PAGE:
By the beginning of this century the reformer King Chulalongkorn desperately needed some formula to stop his domain being nibbled away by the rival ambitions of the French, British, Russians, Germans and even Turks. The answer was the Anglo-Siamese Agreement of 1909: The King formally ceded tributary rights to four of Siam's southernmost Muslim provinces - Kedah, Terengganu, Kelantan and Perlis - to Britain in exchange for Britain's recognition of Siamese sovereignty over Pattani and the principalities surrounding it. It was a clever move for both parties: By sacrificing part of their traditional authority, the Siamese won the implicit protection of the British, who for their part could enjoy the plantation riches of northern Malaya while keeping Siam as a neutral buffer state between British India and French Indochina.

The only problem was that the agreement left many Muslims north of the new border to co-exist with a Buddhist majority with which they had little mutual sympathy. This juxtaposition led to the emergence, in the last 40 years, of various movements seeking Muslim independence from Thai rule.

Fortunately, governments can learn from their mistakes, and King Chulalongkorn's conciliatory instructions to his ministers three-quarters of a century ago have been recalled: "We regard [Islam] as a religion for those people in that part of the country." Muslim wishes have been heard and Muslims' circumstances have improved. Each Muslim province now has a central mosque built with government funds - to the tune of $1 million in the case of Ahmad Abdurrahman's mosque in Narathiwat. In Pattani, Governor Chamnong says, "Everyone is free to worship in his own way - but we want every Muslim to speak Thai. They are people of this country, and Thai is the official language." But that does not have to mean losing the culture of Islam, the governor adds: "We're trying to open a new faculty at the university in Islamic studies, so that the people don't have to go to Cairo."

In the meantime, life in the southern provinces goes on with the relaxed rhythm imposed by nature. Take away the small businessmen of Hatyai, Pattani, Yala and Narathiwat and most of Thailand's Muslims are rice farmers, plantation workers or fishermen. Life is hard, but simple. From fishing villages like Panare scores, even hundreds, of kolae fishing boats go out with the tide each day. Their steep, pointed prows are a mass of intricately painted curls; sterns and sides often bear beautiful paintings of Alpine scenes that none of the fishermen will ever see in real life. In the fields, the farmers and their families toil over the rice plants.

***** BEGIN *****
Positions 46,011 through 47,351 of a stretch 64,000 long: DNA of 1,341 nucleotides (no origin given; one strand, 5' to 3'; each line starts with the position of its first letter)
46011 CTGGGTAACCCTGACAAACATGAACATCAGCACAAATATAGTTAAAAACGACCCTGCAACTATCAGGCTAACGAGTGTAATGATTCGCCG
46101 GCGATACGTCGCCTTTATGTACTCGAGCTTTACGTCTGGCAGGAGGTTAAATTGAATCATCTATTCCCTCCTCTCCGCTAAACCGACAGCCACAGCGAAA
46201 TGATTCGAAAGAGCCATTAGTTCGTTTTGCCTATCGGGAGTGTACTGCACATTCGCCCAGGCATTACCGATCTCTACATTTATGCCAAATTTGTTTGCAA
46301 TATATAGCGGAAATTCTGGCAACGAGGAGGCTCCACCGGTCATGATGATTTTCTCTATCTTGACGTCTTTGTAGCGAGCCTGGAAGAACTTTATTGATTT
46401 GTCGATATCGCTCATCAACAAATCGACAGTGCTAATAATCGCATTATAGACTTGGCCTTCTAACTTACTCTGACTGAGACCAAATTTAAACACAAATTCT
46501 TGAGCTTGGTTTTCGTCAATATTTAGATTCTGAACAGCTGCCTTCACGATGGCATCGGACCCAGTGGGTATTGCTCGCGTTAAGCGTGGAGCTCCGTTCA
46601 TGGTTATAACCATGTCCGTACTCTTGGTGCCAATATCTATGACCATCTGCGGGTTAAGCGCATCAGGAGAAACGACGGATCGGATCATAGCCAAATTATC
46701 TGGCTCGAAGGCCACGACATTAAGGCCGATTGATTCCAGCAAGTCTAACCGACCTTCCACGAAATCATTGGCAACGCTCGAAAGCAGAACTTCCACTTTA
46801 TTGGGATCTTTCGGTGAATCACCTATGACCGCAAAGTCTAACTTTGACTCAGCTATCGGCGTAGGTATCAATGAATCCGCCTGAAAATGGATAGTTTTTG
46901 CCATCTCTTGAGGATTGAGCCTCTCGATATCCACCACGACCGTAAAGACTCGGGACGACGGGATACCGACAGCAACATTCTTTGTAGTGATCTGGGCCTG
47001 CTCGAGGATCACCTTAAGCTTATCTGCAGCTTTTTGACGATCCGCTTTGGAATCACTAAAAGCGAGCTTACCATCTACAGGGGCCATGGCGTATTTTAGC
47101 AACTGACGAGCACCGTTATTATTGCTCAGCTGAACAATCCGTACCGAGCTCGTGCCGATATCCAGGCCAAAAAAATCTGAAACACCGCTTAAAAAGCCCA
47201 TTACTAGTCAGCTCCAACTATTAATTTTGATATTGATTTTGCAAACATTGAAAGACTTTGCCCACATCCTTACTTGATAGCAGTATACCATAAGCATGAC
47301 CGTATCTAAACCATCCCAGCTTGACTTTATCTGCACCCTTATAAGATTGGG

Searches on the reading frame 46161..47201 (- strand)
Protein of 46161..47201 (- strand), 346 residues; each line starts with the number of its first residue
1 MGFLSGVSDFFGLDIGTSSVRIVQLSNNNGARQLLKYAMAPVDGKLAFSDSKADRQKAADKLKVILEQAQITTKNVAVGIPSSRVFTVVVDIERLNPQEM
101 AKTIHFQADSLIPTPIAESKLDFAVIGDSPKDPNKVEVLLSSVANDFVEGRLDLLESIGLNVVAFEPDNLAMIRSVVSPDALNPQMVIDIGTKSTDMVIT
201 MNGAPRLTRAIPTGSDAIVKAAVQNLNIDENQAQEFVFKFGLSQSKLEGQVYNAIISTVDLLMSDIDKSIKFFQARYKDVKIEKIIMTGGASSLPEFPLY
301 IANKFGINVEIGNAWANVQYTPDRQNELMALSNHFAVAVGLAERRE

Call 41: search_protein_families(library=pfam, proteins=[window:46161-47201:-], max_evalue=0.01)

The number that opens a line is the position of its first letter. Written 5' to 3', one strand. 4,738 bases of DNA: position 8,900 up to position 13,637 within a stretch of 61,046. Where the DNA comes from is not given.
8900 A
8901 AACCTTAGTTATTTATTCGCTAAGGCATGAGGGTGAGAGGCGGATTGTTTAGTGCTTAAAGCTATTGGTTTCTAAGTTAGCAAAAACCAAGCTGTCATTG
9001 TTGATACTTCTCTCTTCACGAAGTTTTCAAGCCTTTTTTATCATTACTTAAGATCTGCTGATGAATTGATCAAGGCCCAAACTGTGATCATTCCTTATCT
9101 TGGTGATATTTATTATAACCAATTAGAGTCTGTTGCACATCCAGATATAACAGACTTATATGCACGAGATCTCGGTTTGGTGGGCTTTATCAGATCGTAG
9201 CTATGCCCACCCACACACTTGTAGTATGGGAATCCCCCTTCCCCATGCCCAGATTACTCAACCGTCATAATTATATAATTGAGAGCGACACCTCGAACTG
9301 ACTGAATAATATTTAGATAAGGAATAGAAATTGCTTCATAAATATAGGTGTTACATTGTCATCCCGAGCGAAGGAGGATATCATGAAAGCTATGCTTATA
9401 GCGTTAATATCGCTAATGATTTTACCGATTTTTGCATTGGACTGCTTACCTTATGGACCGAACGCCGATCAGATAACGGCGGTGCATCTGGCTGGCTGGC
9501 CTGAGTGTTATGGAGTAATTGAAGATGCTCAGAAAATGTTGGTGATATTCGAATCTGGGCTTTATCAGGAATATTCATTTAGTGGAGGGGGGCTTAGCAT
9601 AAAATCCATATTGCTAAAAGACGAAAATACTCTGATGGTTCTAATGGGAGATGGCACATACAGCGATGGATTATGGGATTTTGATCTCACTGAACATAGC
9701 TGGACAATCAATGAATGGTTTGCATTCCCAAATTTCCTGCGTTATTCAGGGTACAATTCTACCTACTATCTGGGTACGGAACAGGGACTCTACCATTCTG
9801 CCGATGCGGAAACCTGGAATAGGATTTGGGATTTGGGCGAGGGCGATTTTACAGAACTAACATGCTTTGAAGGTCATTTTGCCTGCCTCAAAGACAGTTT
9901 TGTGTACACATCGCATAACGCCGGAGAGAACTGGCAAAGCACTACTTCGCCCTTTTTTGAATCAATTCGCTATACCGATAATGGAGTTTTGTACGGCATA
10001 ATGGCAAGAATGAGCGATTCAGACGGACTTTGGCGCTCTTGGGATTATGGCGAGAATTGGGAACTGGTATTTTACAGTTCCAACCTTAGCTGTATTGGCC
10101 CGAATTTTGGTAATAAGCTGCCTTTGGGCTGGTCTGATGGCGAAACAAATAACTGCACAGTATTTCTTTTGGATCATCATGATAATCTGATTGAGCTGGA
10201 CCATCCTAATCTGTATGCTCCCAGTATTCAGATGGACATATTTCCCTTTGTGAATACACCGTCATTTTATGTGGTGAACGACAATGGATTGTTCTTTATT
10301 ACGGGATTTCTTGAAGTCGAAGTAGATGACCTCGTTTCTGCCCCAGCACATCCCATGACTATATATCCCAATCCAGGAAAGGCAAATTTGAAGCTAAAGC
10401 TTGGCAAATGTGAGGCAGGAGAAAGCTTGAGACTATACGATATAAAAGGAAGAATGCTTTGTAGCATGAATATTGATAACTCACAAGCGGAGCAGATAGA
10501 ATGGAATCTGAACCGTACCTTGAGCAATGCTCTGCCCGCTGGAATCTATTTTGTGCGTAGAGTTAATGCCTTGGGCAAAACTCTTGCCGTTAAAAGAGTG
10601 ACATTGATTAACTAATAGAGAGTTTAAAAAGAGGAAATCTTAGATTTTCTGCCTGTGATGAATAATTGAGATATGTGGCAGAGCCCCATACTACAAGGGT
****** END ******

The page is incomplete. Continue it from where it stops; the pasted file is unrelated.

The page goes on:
To the visiting farang, the scenes are a delightful passport to an era urbanized man has left behind. For the Thai Muslims entertainment is still a communal enjoyment. The fishing families huddle around a shared television. In villages like Chana, the inhabitants gather in the early morning to raise dozens of caged doves aloft on six-meter (20-foot) metal poles. The doves burst into songs that are judged for pitch, melody and volume. An outsider can hardly tell even from which direction the dove song is coming - but the owners can, and a bird that wins a major competition can end up being worth $12,000.

Will it stay this way forever? Perhaps not. Development, although slow, will bring cars to replace the ubiquitous mopeds. The potential of the valuable tin deposits in the hills is bound to force change. Fishermen will leave the dangers of the sea for easier jobs in the small factories now sprouting on the outskirts of Hatyai and Yala. Families may decide that watching the new television set carries more immediate interest than teaching a dove to sing.

But one thing seems certain to survive, and even grow: the interest in Islam. At the central mosque in Pattani businessman Abdullah Abdulwahab says, "Islam is getting stronger. Every mosque has a place to teach Islamic studies, and 40 percent of the people send their children to these schools. Each year, 1,000 people from the Pattani area do the Hajj. I did it three years ago, and I think I'll do it again." His confidence is surely right. Pattani, like the rest of southern Thailand, is leaving the era of the moped. Taking part in the noon prayer when we visited Pattani was a man with lettering on the back of his overalls. It said, "Chief Mechanic, Toyota, Pattani."

John Andrews is The Economist's Hong Kong bureau chief and has reported extensively on Southeast Asia. He graduated in Arabic from Cambridge University and taught at the University of Libya and the American University of Beruit before becoming a journalist.

This article appeared on pages 30-37 of the May/June 1988 print edition of Saudi Aramco World.